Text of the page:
If you have a systematic process (and you should) for gathering customer feedback, this is an amazing source of great content. Not only does this help with the fresh content issue, but it's also some of the best information you can have on your site--real people talking about the great experience they've had with your company. The PRO tip here is to be sure to include the geographic reference of the customer, as in Agatha J., Topeka, KS. This helps build out the geographic content of your overall site, and can help you perform better in search across multiple cities and towns. 

4. The Horrors You See Everyday in Buildings

There's no better source than what long time home performance contractor Joe Kounen calls the House of Horrors. Courtesy of Allison Bailes, III PhD of Energy Vanguard, below is the now infamous ductopus shot. These are lay ups--grab a shot, or have your crew or techs take them for you--and tell the world why this ain't right. Or...does your basement have ducts like this? 

*OK, so let's address what is always the big question with respect to this topic: how often do I need new content? My answer to this is that I would rather see sustainable pace than episodic bursts. If one new thing per month is what you and your team are capable of, that's OK. It won't get you the analytics results above, but it's still good. Something new every week is certainly preferable, but that can be challenging, I realize. 

Most importantly, just try to remember that all content counts. You don't need to be a brilliant blogger or perfect wordsmith. Be the tortoise. Steady wins the race. 


Comments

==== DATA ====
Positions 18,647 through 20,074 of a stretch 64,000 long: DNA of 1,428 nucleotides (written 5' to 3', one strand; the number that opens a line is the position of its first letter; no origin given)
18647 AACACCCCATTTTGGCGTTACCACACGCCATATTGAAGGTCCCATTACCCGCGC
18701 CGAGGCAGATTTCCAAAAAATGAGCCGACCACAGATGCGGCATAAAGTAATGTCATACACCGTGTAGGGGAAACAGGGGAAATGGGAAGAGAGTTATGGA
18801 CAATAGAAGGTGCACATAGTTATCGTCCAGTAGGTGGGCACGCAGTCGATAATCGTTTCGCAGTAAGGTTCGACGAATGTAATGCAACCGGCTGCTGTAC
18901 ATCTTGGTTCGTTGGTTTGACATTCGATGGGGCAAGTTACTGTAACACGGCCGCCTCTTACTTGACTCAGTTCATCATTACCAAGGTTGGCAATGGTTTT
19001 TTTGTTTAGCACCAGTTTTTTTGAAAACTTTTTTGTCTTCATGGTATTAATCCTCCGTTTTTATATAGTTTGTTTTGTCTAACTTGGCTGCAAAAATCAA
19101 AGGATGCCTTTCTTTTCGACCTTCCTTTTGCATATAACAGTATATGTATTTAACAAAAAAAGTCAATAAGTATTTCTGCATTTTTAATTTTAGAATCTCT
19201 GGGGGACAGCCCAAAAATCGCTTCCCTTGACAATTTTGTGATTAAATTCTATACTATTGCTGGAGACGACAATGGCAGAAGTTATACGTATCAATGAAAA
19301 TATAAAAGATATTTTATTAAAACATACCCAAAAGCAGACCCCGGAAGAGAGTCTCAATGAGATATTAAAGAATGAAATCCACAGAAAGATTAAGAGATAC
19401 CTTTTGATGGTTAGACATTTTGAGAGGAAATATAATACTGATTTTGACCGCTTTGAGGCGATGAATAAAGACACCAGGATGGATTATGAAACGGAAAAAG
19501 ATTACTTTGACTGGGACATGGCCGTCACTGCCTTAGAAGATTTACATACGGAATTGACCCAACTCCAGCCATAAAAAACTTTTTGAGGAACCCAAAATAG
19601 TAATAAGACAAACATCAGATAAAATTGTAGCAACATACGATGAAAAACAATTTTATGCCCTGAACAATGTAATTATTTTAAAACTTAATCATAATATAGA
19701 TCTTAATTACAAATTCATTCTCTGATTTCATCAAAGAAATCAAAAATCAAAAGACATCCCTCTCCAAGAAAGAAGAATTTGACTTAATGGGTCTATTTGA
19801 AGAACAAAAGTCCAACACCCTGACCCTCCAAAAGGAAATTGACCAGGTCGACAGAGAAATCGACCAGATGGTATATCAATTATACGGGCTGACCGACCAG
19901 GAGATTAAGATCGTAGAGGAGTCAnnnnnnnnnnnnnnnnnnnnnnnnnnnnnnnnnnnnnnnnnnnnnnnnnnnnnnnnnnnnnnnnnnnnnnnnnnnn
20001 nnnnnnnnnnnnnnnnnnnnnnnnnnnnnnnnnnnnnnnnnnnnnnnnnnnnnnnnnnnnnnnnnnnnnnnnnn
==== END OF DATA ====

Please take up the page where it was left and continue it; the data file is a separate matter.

Very nice info here.
Thanks!

Posted by Anonymous on Jun 6, 2014 3:18pm

Well, thank you, anonymous!

Posted by Peter Troast on Jun 6, 2014 3:31pm

Peter, I've sat in a few of your presentations in person and always found what you share to be very beneficial. Regarding receiving reviews and customer feedback, we were approached by demand force, an Intuit company. It sounds like a great program, wanted ask if you have any experience with it? also who/ what would you recommend for a service similar to demand force? i like the idea of automated follow up with clients with a personal touch. I appreciate your feedback. Thanks

Chad Sanchez
www.insulatesb.com

Posted by Chad Sanchez on Jun 20, 2014 10:09am

Hi Chad,

Thanks for the kind words. 

You are prompting me to do something I've been planning on--which is to write a review of the review management tools. I'm not specifically familiar with what DemandForce offers, but we do have direct experience with several others. 

The major issue I see, which tends to confuse a lot of people, is that no external tool can publish reviews to the most important locations: Local Google+, Yelp, Angie's List. Only a member of those sites/platforms can do that. So while these services tend to provide good processes for automating collection, they do not solve the problem of getting the reviews on the key sites. There are some other issues, which I can elaborate on when I get to a more detailed review. 

Understanding these limitations, we've built a simple review management system within the Energy Circle PRO & Platinum platforms. 

On July 22, I'll be leading a webinar on this very topic for Build it Green Contractors. Not sure if that covers you or only PG&E territory. 

Posted by Peter Troast on Jun 20, 2014 10:49am

Thanks for the follow up Peter. I looked on your site for the Pro and Platinum platform, could you send me a link. PG&E covers a small portion of where we are at, were mostly Socal gas and SCE. I will look for your July 22nd webinar.

Thanks Chad

Posted by Chad Sanchez on Jun 20, 2014 11:02am